Previous studies on the prevalence of impacted third molars showed that they were twice more likely to be seen in the mandible than in the maxilla [46,47,48,49,50,51,52,53,54]. Almost half of the angulation of incidences was mesioangular. There was no statistically significant difference between the right and left sides. In the light of the preceding findings and the available dataset, mandibular third molars with four classes were chosen to be analyzed. Four classes were defining mandibular third molar teeth that t1, t4, t5, and t8 indicated mesioangular left, horizontal left, mesioangular right and horizontal right impacted teeth respectively. Class distributions were balanced. The total number of impacted third molars was 588 from 440 panoramic radiographs. To keep the dataset balanced for experiments, the number of each class for t1, t4, t5, and t8 was determined as 155, 134, 169, and 130 respectively in the design phase of the work. Figure 2 demonstrates four panoramic radiographs with impacted teeth used as inputs for the proposed detection solution. Figure 2a has only a mesioangular tooth on the left, class t1. Figure 2b has two mesioangular teeth on both sides, classes of t1 and t5. Figure 2c,d has two horizontal teeth on both sides, classes t4 and t8.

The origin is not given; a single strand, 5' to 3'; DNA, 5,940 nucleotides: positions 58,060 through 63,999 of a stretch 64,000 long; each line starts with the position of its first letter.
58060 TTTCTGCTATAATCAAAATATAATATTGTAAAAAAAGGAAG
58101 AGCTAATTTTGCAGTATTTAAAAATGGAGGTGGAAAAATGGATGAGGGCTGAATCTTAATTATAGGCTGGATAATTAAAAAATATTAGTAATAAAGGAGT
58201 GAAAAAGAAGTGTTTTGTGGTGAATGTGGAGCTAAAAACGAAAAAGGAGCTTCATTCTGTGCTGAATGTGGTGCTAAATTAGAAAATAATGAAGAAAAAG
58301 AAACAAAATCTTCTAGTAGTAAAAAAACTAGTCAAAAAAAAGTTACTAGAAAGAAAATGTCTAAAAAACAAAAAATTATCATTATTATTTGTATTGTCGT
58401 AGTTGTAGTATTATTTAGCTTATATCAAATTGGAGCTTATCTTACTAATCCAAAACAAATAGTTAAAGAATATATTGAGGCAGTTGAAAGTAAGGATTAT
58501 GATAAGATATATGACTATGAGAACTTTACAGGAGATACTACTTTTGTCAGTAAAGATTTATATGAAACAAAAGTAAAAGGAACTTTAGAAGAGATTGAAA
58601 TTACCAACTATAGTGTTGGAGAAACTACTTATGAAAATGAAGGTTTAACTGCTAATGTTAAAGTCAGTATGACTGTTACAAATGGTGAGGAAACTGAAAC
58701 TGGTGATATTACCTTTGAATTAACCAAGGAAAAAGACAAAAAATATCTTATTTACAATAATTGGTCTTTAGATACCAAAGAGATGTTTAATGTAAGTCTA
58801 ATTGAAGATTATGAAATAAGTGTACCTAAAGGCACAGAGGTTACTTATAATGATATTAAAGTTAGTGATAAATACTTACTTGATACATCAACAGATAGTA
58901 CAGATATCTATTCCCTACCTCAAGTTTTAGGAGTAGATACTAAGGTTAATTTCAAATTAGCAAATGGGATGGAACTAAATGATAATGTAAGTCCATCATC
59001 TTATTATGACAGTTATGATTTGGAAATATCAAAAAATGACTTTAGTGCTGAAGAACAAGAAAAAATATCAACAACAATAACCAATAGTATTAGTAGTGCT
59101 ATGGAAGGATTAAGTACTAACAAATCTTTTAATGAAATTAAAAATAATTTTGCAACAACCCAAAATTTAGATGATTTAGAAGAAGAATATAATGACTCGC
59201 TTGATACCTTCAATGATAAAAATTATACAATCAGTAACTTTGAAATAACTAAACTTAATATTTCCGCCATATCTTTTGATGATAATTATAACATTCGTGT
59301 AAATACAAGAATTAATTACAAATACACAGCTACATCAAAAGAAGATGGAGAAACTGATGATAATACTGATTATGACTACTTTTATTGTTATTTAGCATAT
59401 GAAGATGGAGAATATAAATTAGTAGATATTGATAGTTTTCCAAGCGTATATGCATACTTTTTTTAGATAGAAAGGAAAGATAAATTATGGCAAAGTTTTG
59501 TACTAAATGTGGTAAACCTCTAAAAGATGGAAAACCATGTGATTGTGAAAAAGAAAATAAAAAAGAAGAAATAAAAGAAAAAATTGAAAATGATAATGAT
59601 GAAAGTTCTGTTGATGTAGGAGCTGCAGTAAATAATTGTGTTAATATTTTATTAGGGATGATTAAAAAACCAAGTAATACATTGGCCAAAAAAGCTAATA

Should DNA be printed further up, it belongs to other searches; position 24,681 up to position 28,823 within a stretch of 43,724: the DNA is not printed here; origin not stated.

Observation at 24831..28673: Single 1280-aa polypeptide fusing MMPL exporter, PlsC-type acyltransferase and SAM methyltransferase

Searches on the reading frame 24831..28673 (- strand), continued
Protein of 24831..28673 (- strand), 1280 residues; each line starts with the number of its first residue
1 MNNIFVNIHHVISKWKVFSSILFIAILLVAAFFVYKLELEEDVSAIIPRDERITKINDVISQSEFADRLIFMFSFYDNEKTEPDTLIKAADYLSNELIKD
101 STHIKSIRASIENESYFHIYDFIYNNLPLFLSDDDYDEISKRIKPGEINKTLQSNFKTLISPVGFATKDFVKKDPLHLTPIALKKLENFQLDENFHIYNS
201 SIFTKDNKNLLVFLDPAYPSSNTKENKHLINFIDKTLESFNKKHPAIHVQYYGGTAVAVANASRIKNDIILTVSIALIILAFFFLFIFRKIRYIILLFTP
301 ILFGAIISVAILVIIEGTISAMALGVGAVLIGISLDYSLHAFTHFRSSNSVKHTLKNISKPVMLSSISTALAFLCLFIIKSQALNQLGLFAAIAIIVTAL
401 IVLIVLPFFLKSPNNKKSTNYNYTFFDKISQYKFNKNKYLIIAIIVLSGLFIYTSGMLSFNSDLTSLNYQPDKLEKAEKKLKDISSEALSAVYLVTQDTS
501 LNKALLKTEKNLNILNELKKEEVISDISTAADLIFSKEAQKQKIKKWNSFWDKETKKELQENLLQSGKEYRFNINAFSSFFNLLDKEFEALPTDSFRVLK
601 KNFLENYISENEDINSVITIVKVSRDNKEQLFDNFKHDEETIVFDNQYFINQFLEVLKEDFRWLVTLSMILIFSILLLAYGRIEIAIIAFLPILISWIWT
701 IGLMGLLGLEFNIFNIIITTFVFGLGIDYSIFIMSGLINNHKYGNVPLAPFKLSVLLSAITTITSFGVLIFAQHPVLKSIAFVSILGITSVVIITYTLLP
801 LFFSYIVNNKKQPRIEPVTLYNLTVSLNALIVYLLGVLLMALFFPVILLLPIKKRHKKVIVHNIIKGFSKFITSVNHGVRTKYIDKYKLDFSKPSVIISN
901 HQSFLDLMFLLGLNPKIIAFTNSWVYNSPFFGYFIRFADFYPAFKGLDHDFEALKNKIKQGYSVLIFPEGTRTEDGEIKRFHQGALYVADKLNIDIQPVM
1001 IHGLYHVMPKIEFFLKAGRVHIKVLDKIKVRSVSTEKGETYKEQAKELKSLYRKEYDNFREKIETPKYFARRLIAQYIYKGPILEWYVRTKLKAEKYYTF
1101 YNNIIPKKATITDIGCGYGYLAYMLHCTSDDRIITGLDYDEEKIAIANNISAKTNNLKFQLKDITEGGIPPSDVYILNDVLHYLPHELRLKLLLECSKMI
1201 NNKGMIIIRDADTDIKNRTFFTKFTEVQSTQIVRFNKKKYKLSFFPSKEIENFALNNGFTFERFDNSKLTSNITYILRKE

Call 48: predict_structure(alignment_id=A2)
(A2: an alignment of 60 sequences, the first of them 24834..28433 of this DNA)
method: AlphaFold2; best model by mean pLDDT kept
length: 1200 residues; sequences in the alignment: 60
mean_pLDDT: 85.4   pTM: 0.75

To date, the state-of-the-art object detectors are categorized into two classes, namely two-stage methods and one-stage methods [55,56]. Two-stage detectors have proposal-driven mechanisms that first candidate object locations, bounding boxes, are firstly proposed, and then each candidate location is assigned to classes using a convolutional neural network [57]. In contrast, one-stage detectors, with the advantage of being simpler, makes use of anchor boxes to localize and restrict the region and the shape of an object to be detected in the image; in other words, they find bounding boxes in a single step without using region proposals [58,59,60].